After the Fed's intervention, "I think if the data continues to be marginally positive, which it's been over the last couple weeks, there could be some fuel to the fire" to keep the rally in stocks going, said Frank Longman, market technician at Brean Murray, Carret & Co.
Companies in focus include BlackRock, which tumbled 4.3% after Bank of America said it is offering at least 34.5 million shares it holds in the money manager, while fellow part-owner PNC Financial Services Group is selling up to 7.5 million shares. Bank of America may also sell another 6.3 million shares in the overallotment option. PNC gained 2.2%, while Bank of America added 1.1%.
KKR gained 0.4% even as third-quarter earnings dropped 61% after its private-equity portfolio appreciated less than in the year-earlier period, thus hurting its revenue.
Some auto makers fared well after reporting significant jumps in new-vehicle sales amid stronger buying by American consumers. Ford Motor gained 5.2% after reporting a sales increase of 19% in October from the year before. Honda Motor gained 0.4% after reporting gains of 16%.
Garmin slumped 5.3% after a 30% increase in earnings at the maker of digital navigation devices missed analysts' expectations and came amid weaker sales and margins.
PulteGroup lost 7.7% after the Michigan home developer's third-quarter loss widened to nearly $1 billion. Pulte said orders dropped 12% from a year earlier and 15% from the second quarter.
Hartford Financial Services Group jumped 9.2% after the insurer beat third-quarter earnings expectations and raised its 2010 profit estimate.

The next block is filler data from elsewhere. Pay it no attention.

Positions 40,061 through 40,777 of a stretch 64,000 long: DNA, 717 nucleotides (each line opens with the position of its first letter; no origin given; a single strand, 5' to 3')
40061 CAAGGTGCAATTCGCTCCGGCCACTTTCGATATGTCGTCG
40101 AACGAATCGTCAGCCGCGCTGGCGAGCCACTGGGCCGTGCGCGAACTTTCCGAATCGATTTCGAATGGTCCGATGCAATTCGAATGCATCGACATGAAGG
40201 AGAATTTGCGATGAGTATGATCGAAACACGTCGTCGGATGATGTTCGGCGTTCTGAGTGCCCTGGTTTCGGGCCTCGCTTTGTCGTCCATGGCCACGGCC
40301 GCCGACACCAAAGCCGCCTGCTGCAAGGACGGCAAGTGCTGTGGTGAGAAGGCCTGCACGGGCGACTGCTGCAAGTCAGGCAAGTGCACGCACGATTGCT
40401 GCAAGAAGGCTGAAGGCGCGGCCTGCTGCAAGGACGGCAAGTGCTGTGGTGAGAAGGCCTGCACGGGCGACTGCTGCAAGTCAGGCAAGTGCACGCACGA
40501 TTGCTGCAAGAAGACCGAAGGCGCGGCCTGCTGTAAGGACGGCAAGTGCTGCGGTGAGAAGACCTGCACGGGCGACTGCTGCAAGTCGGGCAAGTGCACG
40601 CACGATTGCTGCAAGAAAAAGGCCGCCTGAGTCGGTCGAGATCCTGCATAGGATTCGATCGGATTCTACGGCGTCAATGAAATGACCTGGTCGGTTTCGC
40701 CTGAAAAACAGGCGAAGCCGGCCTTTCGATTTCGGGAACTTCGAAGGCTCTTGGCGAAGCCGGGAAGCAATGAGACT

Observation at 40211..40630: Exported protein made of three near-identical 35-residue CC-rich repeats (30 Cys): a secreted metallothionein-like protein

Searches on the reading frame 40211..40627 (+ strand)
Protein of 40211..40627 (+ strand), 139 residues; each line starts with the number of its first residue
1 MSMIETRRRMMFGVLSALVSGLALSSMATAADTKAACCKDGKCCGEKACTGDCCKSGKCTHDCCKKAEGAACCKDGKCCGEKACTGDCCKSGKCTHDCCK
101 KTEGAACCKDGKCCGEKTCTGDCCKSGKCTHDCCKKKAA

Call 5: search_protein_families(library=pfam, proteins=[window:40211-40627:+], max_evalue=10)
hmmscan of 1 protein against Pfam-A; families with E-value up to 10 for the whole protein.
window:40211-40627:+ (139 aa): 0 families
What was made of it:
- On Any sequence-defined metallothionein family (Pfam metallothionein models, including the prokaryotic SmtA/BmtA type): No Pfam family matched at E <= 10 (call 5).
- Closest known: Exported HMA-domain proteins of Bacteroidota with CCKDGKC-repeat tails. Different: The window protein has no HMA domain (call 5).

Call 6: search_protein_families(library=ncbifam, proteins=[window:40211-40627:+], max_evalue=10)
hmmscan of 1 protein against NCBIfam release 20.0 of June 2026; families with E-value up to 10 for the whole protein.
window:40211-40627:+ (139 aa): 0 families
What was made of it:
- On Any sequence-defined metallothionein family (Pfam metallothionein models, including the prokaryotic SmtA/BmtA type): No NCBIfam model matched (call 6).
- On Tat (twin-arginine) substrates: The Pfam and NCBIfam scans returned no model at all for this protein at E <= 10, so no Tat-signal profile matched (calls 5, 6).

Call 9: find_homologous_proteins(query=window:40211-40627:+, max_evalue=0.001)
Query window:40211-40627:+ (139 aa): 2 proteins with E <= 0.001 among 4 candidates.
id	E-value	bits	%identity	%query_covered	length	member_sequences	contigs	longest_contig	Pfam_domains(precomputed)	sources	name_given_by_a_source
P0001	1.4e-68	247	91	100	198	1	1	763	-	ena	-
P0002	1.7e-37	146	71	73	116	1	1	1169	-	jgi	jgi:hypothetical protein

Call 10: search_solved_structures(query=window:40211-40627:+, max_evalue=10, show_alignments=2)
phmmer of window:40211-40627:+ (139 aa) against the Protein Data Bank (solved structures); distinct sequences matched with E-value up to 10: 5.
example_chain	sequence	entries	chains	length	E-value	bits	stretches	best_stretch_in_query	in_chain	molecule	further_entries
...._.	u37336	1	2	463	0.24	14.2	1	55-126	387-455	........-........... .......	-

MGM Resorts International surged 10% as the company's third-quarter loss narrowed amid sharply lower write-downs related to its struggling Las Vegas City Center complex.
Time Warner shed 1.1% after its earnings fell 21%, as the media giant took a hit related to debt redemptions, though adjusted earnings and revenue rose. AOL, which was spun off from the media giant last year, rose 3.2% after asset sales helped the Internet company boost profits.
Aetna gained 2.9% after earnings rose 53% as investment gains and lower medical costs offset continued declines in employer-based membership. Wellpoint, however, dropped 0.5% after third-quarter profit rose 1.2% following prior-year write-downs as claims costs rose, contrasting with a trend seen in much of the health-insurance industry this year.
U.S.-traded shares of French bank Societe Generale gained 3.7% after the lender said its third-quarter net profit doubled due to lower bad-loan provisions and growth in international retail banking.
Stocks in Europe stuck largely to the sidelines ahead of the Fed decision, with the Stoxx 600 index finishing down 0.4%. In Asia, Hong Kong's Hang Seng index broke above 24000 to trade at its highest level since mid-2008, led by banks.
Gold tumbled to below $1340 an ounce, while oil jumped to its highest settle in six months.